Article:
Here at Afia, we frequently conduct IT assessments for potential new and existing healthcare clients. The majority of these evaluations are commissioned by the business leaders and almost never by IT directly. It’s common for these organizations to feel held hostage by IT, or have a “black box” perception of the IT department, and ask us the question, “How can we get more out of IT and have their results better align with our business goals?”
To answer these fundamental questions, I should first begin with some background information. Many of our clients are registered not-for-profit healthcare agencies, and many of these still are so caught up in keeping operations and overhead low they have difficulty investing into IT except when necessary, and often do not engage IT when selecting applications or services. IT is simply tasked to adopt and support what was selected with no regard to requirements or administration. I believe this to be one of the root causes of their poor results. Every agency invests deeply in deploying and maintaining IT services such as Electronic Health Records, Financial Systems, Fleet Maintenance and Routing Systems, email and secure access on the go. Some make these investments better than others, display more profitable results, and frequently spend the same – if not less – dollars per service than those doing it poorly.
These healthcare organizations start by employing IT at a strategic level in the business. They understand that technology isn’t a cost center, and IT isn’t separate from the business, but rather that they are an integral part of the whole. The most successful agencies have a genuine healthcare IT executive such as a Chief Information Officer (CIO) or IT Director (title can depend on company structure) bridging the divide between business leaders, program members, and the IT department. This leader is someone at the helm who understands not just your business, but the business of IT – a leader who knows how to get IT out of the “just keeping the lights on” loop, while helping take the entire business to the next level.
Many of you reading this post may be thinking you have this leader already with an IT Manager or Senior Systems Admin, but that’s not what we are talking about. To be clear, a healthcare CIO isn’t the same role and doesn’t have the same skill set as your IT manager. A manager may work with people, processes and projects to move the company forward with technology, but their focus will be on the technology first and foremost. Rather, a CIO spends their time focused on people, clinical processes, projects, policy and takes a much more customer service view of technology. This executive won’t confuse a tool or technology for its purpose or product, where an IT manager may likely chase a technology for technology’s sake.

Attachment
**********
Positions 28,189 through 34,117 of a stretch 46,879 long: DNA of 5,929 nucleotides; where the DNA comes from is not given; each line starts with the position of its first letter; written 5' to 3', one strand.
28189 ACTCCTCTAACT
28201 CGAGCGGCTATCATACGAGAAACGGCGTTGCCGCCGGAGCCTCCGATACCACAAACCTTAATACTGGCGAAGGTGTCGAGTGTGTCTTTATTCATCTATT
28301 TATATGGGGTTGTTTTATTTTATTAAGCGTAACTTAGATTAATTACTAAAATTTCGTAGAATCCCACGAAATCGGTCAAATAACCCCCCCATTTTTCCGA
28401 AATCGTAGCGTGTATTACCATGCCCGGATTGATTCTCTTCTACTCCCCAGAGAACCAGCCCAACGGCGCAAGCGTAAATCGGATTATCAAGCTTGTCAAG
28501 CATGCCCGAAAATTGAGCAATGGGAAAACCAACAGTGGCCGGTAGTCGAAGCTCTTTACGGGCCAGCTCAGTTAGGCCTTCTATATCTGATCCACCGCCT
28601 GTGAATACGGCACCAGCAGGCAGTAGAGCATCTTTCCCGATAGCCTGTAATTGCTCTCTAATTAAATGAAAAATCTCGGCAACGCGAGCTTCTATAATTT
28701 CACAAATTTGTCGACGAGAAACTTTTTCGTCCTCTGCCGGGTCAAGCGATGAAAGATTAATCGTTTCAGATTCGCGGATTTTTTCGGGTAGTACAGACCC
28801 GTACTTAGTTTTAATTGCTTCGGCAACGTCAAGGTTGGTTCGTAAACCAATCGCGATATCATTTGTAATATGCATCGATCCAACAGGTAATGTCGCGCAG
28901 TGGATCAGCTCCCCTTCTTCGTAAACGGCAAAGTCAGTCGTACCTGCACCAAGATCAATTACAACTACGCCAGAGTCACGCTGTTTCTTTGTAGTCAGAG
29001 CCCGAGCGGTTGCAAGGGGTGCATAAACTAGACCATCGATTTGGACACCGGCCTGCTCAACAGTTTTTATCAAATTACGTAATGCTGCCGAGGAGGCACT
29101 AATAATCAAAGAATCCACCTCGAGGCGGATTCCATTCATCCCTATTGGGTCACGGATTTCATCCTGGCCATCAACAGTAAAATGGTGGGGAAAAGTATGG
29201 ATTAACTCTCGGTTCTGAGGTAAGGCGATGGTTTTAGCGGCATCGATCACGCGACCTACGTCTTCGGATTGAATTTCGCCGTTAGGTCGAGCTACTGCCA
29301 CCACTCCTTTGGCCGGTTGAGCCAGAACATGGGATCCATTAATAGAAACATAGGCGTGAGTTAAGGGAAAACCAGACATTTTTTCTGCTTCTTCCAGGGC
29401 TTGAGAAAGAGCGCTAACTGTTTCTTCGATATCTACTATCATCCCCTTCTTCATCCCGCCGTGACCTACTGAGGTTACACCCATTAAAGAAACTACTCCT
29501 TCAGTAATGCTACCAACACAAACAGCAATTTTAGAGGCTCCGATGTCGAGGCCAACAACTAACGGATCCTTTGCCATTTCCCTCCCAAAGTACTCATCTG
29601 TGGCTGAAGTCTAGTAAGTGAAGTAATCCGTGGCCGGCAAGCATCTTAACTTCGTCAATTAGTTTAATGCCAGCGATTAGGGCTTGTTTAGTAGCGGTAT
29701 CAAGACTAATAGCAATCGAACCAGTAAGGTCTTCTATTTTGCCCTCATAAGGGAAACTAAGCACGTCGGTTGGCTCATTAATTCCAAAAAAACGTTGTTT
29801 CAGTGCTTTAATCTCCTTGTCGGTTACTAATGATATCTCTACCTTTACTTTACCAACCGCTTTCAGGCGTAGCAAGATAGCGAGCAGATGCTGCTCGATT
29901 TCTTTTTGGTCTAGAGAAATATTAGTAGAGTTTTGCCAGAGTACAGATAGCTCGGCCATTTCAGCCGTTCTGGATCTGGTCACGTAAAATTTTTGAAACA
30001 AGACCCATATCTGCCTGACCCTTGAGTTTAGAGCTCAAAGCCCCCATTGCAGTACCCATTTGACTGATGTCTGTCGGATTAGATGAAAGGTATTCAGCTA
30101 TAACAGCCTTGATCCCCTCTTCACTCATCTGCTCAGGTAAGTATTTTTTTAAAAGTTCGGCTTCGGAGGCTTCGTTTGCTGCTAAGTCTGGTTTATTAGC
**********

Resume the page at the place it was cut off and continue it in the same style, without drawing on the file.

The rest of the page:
A CIO should be engaged with other C-level executives and with the organization’s core mission where technology is simply an integrated part of a bigger machine working to achieve business goals and streamline clinical workflow through every program and group. This leader will not only help drive IT decision-making, but help develop the business roadmap by recommending IT initiatives that support the overall vision set by the executive team. The CIO should also measure and report the successes or failures of IT initiatives and projects through the constant evaluation of data metrics as much as the rest of the business. Metrics such as knowing if a project is under or over budget, project deliverables are on time, user satisfaction survey results, and workflow efficiencies gained or lost and why. Once “What’s IT working on?” has been demystified, and the business has visibility into IT, the process of focusing IT resources and dollars on what matters can indeed begin. Ultimately the administration, clinical, and IT must walk hand in hand. IT’s projects and services should properly align with business goals with little to no interruption in workflow, and priorities should be balanced to reflect that. Investing into the right IT executive will certainly help your business get more, not just from IT, but out of your entire organization.
Did you know Afia offers Interim CIO and CIO Coaching services for healthcare organizations? If you’re in need of CIO leadership and aren’t sure where to begin, contact Afia today at (734) 418-8162. We can help.
Ron is an IT consultant with 20 years experience specializing in technology, healthcare and getting things done. Above all Ron feels that having the right attitude, real experience, and a proven ability to learn quickly will always get the best results.
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